They say a watched pot never boils, and this can sure seem true when waiting for water to boil — it seems to take forever!
However, water will eventually boil, and with enough patience, you’ll be able to use your hot water to cook spaghetti, pour tea, or anything else you need.
Boiling rates are also useful information to have for drinking safe water and using it safely around your home.
How Long Does It Take For Water To Boil?
Water usually starts to boil in 5 – 10 minutes when heating it over medium to high heat.
Factors that affect boiling time include the starting water temperature, the temperature of the heat source, environmental factors, containers, and more.
H2O starts to boil, and evaporate, at 212 degrees Fahrenheit at normal altitudes, but this doesn’t always happen at the same rate of speed.
The size of the container holding the water has a lot to do with how fast the water will boil.
Different size containers hold different volumes of water, so, for instance, a smaller pot can only hold a limited amount of water, while a larger pot can hold a substantially larger volume of water.
Because there is less volume to heat, obviously, a smaller pot full of water will boil quicker than a larger pot.
It takes more time for heat to reach and distribute itself throughout the abundance of water molecules in a larger pot, especially those in the middle.
On the other hand, heat is able to quickly reach all the water molecules in a smaller pot and be more effective faster.
In addition to the volume of water in the container, the surface area of the container plays a big role in heating.
Pots or pans with larger bottom surface areas can distribute heat more effectively.
In turn, the heat reaches more water quickly and changes the state of the molecule.
This is why the same amount of water will boil faster in a skillet than in a soup pan.
More water comes into direct contact with the heat in a uniform manner.
Why Does Container Material Matter?
In addition to the size of the container, what the container is made out of also affects how fast it can boil water.
Some materials conduct heat better than others, lessening the amount of time it will take its water contents to boil.
Glass and plastic are both poor conductors of heat, making the process of boiling water in them that much longer.
On the other hand metal containers, like cast iron, aluminum, and stainless steel are great at conducting heat, making boiling times less than others.
How Do Temperatures Effect Boiling Rate?
The two temperatures that affect boiling rate of water are the starting temperature of the water and the temperature of the heat source.
Cooking times for things like pasta are determined assuming that you’re using room temperature water to start with.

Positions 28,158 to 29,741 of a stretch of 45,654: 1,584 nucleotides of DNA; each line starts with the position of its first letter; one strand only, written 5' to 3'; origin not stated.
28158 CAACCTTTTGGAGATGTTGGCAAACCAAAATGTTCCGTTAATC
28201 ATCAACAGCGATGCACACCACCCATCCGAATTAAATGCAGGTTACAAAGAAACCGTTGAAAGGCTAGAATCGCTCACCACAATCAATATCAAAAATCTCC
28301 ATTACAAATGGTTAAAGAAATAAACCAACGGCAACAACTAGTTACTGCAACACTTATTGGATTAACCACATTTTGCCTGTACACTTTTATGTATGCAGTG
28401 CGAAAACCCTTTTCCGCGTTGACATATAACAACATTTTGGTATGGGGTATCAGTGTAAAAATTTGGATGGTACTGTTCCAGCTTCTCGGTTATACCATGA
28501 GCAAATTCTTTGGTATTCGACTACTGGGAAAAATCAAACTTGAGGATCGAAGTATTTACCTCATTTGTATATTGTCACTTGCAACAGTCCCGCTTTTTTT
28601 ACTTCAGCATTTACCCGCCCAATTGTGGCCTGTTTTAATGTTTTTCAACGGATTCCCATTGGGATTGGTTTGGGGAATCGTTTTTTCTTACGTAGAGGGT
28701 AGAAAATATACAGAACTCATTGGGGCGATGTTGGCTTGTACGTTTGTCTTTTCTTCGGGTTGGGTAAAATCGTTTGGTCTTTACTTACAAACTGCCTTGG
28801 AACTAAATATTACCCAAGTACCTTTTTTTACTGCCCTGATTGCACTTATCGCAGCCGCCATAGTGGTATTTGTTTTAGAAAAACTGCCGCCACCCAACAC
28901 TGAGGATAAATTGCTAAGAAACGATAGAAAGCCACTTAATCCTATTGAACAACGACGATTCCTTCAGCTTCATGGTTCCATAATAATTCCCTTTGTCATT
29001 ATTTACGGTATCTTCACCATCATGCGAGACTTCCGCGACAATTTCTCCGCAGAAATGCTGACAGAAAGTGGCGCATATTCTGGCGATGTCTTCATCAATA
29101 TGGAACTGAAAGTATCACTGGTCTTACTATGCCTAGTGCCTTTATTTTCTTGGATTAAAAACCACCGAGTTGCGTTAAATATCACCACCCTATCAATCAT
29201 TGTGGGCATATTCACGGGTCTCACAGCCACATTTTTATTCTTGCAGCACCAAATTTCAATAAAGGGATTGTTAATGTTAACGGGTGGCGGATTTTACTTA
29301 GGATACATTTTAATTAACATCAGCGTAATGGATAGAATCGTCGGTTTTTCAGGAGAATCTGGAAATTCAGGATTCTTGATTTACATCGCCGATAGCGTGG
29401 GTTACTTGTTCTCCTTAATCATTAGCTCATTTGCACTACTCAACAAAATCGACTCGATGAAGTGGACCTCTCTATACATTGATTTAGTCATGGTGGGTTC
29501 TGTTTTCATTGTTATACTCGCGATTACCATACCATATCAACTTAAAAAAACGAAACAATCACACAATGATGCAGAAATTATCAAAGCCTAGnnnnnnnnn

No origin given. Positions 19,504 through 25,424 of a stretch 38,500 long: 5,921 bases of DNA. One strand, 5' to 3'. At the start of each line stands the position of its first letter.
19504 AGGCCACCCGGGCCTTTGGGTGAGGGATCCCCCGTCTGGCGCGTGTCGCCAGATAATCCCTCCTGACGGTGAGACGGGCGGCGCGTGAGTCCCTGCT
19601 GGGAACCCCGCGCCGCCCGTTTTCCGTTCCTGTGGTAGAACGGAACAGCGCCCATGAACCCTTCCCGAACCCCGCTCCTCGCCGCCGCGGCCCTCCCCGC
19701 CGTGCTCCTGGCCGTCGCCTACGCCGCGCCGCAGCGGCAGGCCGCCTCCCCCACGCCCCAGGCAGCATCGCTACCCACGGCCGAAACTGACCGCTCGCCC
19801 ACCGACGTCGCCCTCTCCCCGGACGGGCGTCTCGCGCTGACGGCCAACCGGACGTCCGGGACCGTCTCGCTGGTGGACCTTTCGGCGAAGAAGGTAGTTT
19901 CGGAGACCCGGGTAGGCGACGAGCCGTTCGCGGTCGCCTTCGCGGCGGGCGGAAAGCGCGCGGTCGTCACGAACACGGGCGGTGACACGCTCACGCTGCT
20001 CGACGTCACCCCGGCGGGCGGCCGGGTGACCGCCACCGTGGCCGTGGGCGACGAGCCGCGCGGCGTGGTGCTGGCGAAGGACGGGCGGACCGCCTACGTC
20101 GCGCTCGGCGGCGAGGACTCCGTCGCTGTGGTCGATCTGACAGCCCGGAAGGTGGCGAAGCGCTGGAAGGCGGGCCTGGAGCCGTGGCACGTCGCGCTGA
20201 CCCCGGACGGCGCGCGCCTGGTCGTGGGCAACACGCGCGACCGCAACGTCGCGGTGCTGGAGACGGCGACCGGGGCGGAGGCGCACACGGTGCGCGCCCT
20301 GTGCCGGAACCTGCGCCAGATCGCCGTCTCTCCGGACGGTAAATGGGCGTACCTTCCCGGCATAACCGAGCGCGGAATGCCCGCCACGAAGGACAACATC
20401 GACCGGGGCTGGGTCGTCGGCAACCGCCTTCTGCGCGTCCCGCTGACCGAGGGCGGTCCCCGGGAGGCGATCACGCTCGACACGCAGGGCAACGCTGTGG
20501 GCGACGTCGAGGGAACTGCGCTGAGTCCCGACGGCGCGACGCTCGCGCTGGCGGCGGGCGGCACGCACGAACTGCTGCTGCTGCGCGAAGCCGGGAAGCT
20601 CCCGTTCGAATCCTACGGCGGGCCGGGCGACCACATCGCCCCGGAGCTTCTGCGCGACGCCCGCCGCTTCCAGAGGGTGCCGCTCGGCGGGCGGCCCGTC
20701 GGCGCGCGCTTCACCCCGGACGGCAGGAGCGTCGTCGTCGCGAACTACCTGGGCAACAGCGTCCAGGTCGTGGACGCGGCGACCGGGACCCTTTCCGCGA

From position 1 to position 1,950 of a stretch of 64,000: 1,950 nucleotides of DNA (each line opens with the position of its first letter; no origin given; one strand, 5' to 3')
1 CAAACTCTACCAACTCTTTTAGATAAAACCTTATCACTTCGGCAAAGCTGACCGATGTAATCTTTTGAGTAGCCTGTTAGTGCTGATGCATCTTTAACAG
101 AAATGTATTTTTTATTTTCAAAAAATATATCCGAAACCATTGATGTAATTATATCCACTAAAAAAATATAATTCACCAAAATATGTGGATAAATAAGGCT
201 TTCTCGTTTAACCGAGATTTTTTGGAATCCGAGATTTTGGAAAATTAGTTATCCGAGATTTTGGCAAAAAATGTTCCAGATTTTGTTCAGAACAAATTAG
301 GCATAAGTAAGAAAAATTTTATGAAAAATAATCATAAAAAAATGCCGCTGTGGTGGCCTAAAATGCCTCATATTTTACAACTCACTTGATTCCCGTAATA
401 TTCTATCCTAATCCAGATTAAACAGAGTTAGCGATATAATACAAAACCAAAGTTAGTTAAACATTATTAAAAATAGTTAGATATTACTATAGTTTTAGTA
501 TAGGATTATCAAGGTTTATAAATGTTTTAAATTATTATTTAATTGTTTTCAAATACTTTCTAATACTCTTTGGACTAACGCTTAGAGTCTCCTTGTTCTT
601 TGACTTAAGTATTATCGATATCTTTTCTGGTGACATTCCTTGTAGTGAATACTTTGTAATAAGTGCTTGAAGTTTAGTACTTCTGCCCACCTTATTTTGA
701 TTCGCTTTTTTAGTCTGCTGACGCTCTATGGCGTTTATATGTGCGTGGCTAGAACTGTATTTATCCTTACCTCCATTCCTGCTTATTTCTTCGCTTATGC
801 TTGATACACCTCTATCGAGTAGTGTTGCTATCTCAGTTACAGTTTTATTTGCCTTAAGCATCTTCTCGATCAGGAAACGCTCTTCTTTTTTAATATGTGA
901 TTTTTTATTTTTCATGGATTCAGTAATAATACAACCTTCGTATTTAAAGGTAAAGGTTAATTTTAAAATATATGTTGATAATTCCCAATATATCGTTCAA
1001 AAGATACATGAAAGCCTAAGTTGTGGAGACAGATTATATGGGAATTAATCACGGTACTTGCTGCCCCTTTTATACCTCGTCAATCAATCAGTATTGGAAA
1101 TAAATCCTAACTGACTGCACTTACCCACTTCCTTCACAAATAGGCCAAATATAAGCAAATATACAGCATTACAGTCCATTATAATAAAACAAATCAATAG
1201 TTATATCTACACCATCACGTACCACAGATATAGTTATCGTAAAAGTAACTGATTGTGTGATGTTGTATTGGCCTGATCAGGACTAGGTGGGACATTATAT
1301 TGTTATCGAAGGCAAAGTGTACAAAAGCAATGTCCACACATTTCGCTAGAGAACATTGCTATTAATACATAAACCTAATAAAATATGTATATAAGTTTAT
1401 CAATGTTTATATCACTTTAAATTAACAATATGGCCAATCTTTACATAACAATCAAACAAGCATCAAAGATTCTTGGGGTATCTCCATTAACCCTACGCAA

Room temperature water is considered to be around 68 degrees Fahrenheit.
So, if the starting temperature of the water is above or below that, boiling times will be affected.
If water is already starting at a hotter temperature, it will take less time to get to the boiling point of 212 degrees Fahrenheit.
If water is starting colder, it will take longer for the water to reach the boiling point.
The other temperature to consider is the heat source.
Simply, the hotter the source, the quicker the water will reach the boiling point.
Heat sources are not all made equally and each one emits different temperature levels.
For instance, a direct flame will probably heat the same amount of water faster than a stovetop.
How Do Different Stoves Effect Boiling Rate?
Home stoves are made to only reach a certain level of heat, so boiling rates will vary based on those levels.
Stove tops will generally take more time to boil water than using a campfire or direct flame.
This is because fires can generate hotter temperatures than most home stoves.
However, the exact temperature of a fire can change drastically and consistency is hard to maintain.
You might end up burning off all your water before you can even use it.
Despite popular belief, most electric stoves will heat water faster than gas top stoves.
This is due to a number of reasons.
The main reason is that electric stoves produce a more even heating surface that’s able to distribute heat better across the bottoms of pans, pots, or kettles.
Gas stoves tend to leak heat out of the sides of the burner since the flame is open and not encased.
Heat can easily escape from the burners, failing to heat the intended source.
However, gas stoves make it much easier to control the heat.
Electric stoves stay hotter longer, as they take a while to cool off.
Gas stoves are much better at lowering their heat faster.
In essence, it’s easier to burn food items on an electric stove as opposed to a gas stove.
The extra heat of an electric stove will also contribute to faster water evaporation, drying out your food faster.
Induction stoves are appliances that are fairly new to homes but are great at heating things quickly, including water.
Induction stoves use magnetic induction technology, as opposed to the thermal conduction technology used for gas and electric stoves, to quickly heat the contents of pots and pans.
They work when “electricity is passed through a copper coil which then creates magnetic currents that creates heat.”
The heat then transfers directly through the coil to the pot or pan, heating it almost instantly.
Because no heat is wasted this way, induction stoves greatly cut down on boiling times.
In fact, they cut the time it takes to boil water by 50%.
So, if it generally takes your electric stove 10 minutes to boil a pot of water, then it will take an induction stove only 5 minutes.
Plus you can directly control the heat level and temperature on induction stoves, giving you consistent heating results.